Have you actually read Marcus’s review, Jim? It’s not a body slam at all, once you get past that provocative opening (“What is this shit?”). It’s a very thoughtful attempt to come to terms with this very strange, often close to unlistenable record. Marcus sincerely wants to know what this shit is. He, and the people who bought the record, understood perfectly well what you claim we’ve only now realized–that Dylan was trying to shake off expectations and beat the bootleggers at their own game. They understood that, and still found Self Portrait tough to take. Our advantage now isn’t that we get what Dylan was doing and can appreciate it better; it’s that it doesn’t matter anymore. There’s nothing at stake. It’s just another album. We can enjoy the good stuff on it and let the bad stuff go.

    It’s also not true that Dylan rushed New Morning out for damage control. He’d
    already started recording it before Self Portrait was released. It was going to be the next album no matter what the reaction was. And does it really make sense that he would hurriedly write and record a whole album of new songs just because an album of covers didn’t go over well?

  • Mitch Cohen

    King Bob – Still the life of the party. Rock on, my friend. Rock on. Continued Blessings from The G-d of Abraham…

  • Jim Beviglia

    For clarification, I never said that he rushed it out or made any reference to when he recorded it. Sometimes in writing an article you have to leave out tidbits of information for the sake of brevity, so my wording might have been misleading. It is true that Dylan was shaken by the negative reaction to Self Portrait and, while New Morning was in the works anyway, he clearly hoped it would stem the tide of negativity that Self Portrait had begun.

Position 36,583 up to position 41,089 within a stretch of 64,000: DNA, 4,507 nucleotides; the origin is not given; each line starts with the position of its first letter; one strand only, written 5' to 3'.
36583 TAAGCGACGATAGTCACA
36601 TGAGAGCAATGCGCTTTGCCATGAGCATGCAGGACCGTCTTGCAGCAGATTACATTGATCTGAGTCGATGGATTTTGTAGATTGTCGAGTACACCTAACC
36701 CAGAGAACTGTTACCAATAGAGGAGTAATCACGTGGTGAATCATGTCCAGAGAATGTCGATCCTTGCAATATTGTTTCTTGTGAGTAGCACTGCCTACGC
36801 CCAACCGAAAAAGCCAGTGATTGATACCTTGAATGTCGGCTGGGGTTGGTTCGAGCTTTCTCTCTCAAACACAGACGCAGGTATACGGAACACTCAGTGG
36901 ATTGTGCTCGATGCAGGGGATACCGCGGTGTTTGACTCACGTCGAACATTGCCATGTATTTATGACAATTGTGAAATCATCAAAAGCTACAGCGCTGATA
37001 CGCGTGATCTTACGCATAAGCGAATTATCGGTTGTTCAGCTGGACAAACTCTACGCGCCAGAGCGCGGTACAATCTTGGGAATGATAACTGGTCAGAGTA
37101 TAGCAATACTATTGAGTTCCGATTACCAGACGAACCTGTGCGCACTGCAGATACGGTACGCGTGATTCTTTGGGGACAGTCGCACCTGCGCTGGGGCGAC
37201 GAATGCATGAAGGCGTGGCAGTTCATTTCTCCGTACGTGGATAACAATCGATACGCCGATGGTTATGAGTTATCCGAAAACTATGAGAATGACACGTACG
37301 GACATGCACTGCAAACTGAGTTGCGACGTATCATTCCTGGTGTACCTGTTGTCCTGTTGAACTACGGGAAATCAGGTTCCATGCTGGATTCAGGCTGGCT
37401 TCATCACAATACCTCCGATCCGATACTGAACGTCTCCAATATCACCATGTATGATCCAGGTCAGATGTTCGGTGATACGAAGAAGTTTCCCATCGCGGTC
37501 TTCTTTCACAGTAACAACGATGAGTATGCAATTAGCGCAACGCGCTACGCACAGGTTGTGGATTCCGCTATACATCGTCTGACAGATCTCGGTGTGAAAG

• 9Thomas_LaBelle

    I’ve always liked Self Portrait, the new voice and that period of Dylan’s work, mostly disagree with its critics and absolutely love this additional material. Anyone describing Dylan’s version of Early Morning Rain as “listless” probably never listened to it, by the way. Laidback and maybe a tad too bucolic perhaps but listless? It also contains some of Dylan’s most tasty harmonica work. If All the Tired Horses doesn’t hip you to what this “sh*t” is, try it again until you get the aha moment. While Dylan was very likely attempting to shrug off the voice of a generation mantle, I don’t think he was consciously trying to make bad music. That just doesn’t make any sense and is belied by the actual quality of this work. I believe the harsh attacks of critics and undeserved hostility that this material brought actually came as unexpected to Dylan, obviously hurt his feelings and led to the more reserved, cynical, less forthcoming Dylan of today.
    Oh, by the way, like all the Bootleg series, Another Self Portrait has some astonishing performances on it.

  • Leggy Mountbatten

    Wile Dylan may have started New Morning already, the fact it was released only 3 months after Self-portrait is pretty telling; you have more than a year between John Wesley Harding and Nashville Skyline, another year until Self-Portrait and then BAM – New morning in three months, and then 3 years until Pat Garrett is released. The release clearly WAS rushed.

  • American Heckler

    This review bores as much as Dylan himself does. Dull, dull, dull.

  • independencemp3

    ain’t nobody knows me, least of all myself